These standards were written when technology could be described as big and scary for many users. When things went wrong, the consequences were usually expensive and sometimes even dangerous.
A focus on efficiency rather than quality
In recent years, the focus in technical communication has mainly been on improving the efficiency in producing content. You’ll hear conference speakers using the Ford Model T motor car as a metaphor for how technical communicators should take a more engineering approach.
Unfortunately, there’s been less focus on improving the value of the outputs we create. Here, we can also learn lessons from the Model T. By 1926, Ford had been overtaken by General Motor as the leading car manufacturer in the USA. They had ended up with an efficient way of creating a car that fewer and fewer people wanted to buy. There’s a danger we’re making the same mistakes as Ford did with the Model T.
Our changing relationship with technology
Technology is evolving
In his presentation, “Technology’s epic story”, Kevin Kelly argues that technology is following an evolutionary path over time, similar to humanity’s biological evolution. We can use the five key forces in evolution to create a simple radar chart.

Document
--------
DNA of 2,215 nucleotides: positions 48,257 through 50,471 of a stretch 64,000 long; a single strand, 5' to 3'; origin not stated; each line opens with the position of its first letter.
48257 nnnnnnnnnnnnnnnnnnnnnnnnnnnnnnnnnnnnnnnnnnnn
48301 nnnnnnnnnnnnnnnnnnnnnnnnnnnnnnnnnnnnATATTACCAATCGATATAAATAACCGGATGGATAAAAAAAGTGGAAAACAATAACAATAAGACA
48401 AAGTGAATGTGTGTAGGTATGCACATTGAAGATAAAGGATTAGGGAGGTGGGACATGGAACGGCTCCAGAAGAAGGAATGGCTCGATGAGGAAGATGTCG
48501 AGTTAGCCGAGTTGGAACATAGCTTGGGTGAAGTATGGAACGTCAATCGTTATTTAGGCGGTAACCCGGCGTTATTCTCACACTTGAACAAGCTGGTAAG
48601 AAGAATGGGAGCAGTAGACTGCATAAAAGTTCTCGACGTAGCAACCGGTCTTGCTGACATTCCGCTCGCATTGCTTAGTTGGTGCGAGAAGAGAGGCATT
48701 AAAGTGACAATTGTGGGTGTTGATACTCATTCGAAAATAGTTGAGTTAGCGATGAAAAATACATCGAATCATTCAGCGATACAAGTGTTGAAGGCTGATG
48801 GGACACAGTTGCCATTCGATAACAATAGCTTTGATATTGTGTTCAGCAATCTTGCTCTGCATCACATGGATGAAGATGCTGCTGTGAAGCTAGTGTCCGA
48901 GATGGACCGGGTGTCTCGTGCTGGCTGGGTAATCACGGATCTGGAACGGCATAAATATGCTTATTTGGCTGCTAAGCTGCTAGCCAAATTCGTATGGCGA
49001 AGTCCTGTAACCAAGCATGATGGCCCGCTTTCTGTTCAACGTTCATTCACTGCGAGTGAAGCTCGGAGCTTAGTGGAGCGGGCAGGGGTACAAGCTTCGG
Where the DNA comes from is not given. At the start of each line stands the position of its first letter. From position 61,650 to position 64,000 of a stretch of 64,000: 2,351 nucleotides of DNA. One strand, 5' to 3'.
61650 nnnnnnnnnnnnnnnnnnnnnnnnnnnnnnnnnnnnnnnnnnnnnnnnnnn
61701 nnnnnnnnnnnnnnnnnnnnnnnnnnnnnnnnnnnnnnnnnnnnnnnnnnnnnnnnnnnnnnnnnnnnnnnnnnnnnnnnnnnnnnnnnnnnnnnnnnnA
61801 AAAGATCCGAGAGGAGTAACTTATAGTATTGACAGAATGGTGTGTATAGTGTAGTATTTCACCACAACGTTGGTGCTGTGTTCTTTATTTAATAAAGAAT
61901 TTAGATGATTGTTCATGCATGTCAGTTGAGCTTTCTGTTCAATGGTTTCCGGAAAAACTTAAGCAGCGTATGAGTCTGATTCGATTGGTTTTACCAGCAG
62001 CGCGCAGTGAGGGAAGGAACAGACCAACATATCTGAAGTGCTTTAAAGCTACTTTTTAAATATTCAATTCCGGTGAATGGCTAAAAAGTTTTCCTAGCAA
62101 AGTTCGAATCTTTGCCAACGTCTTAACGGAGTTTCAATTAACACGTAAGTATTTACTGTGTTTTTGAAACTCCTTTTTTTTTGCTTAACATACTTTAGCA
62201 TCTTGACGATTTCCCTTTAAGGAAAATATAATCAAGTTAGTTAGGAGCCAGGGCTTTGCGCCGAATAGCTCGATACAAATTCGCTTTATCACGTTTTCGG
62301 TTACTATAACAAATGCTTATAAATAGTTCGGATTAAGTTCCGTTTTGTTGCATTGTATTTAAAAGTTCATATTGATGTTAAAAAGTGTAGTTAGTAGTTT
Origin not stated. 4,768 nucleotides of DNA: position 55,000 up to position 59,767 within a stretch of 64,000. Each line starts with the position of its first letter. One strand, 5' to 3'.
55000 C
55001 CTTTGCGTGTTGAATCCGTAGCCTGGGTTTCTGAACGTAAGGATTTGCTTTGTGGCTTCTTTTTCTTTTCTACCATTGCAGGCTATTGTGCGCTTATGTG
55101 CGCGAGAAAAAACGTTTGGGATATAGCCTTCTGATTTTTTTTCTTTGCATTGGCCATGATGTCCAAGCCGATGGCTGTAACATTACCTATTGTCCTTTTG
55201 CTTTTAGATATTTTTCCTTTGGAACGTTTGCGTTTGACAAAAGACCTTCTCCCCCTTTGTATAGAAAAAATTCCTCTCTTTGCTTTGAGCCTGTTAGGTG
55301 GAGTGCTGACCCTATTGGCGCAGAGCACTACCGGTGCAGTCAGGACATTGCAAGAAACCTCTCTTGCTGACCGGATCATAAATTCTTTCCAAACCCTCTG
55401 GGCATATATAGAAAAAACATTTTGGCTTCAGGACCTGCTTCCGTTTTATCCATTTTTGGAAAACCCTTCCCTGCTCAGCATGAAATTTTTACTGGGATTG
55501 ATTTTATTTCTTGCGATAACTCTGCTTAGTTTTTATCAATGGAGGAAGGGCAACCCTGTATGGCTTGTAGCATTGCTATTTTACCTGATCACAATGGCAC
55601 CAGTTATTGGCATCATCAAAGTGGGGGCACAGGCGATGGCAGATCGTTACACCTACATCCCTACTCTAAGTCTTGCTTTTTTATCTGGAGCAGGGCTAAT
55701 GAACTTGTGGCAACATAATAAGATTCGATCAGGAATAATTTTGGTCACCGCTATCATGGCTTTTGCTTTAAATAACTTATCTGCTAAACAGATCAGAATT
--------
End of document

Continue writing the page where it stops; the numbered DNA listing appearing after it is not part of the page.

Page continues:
We can describe the shape of technology in the second half of the 20th century as looking roughly like this:
Figure 1: Radar chart measuring traditional technology by the five major attributes in evolution.
Products tended to specialize in one function, and work under different operating systems.
Today, a great deal of consumer technology is ubiquitous, even mundane. The shape of the diagram for these products would resemble this:
Figure 2: Radar chart measuring recent technology by the five major attributes in evolution.
Users are changing
As technology has become part of everyone’s daily lives (particularly web and mobile applications), most people’s relationship regarding technology has changed.
Many people now regard technology as something that should just work. When it fails, with many products being so much cheaper than ever before, they’re more likely to stop using it, even throw it away, instead of trying to fix the problem.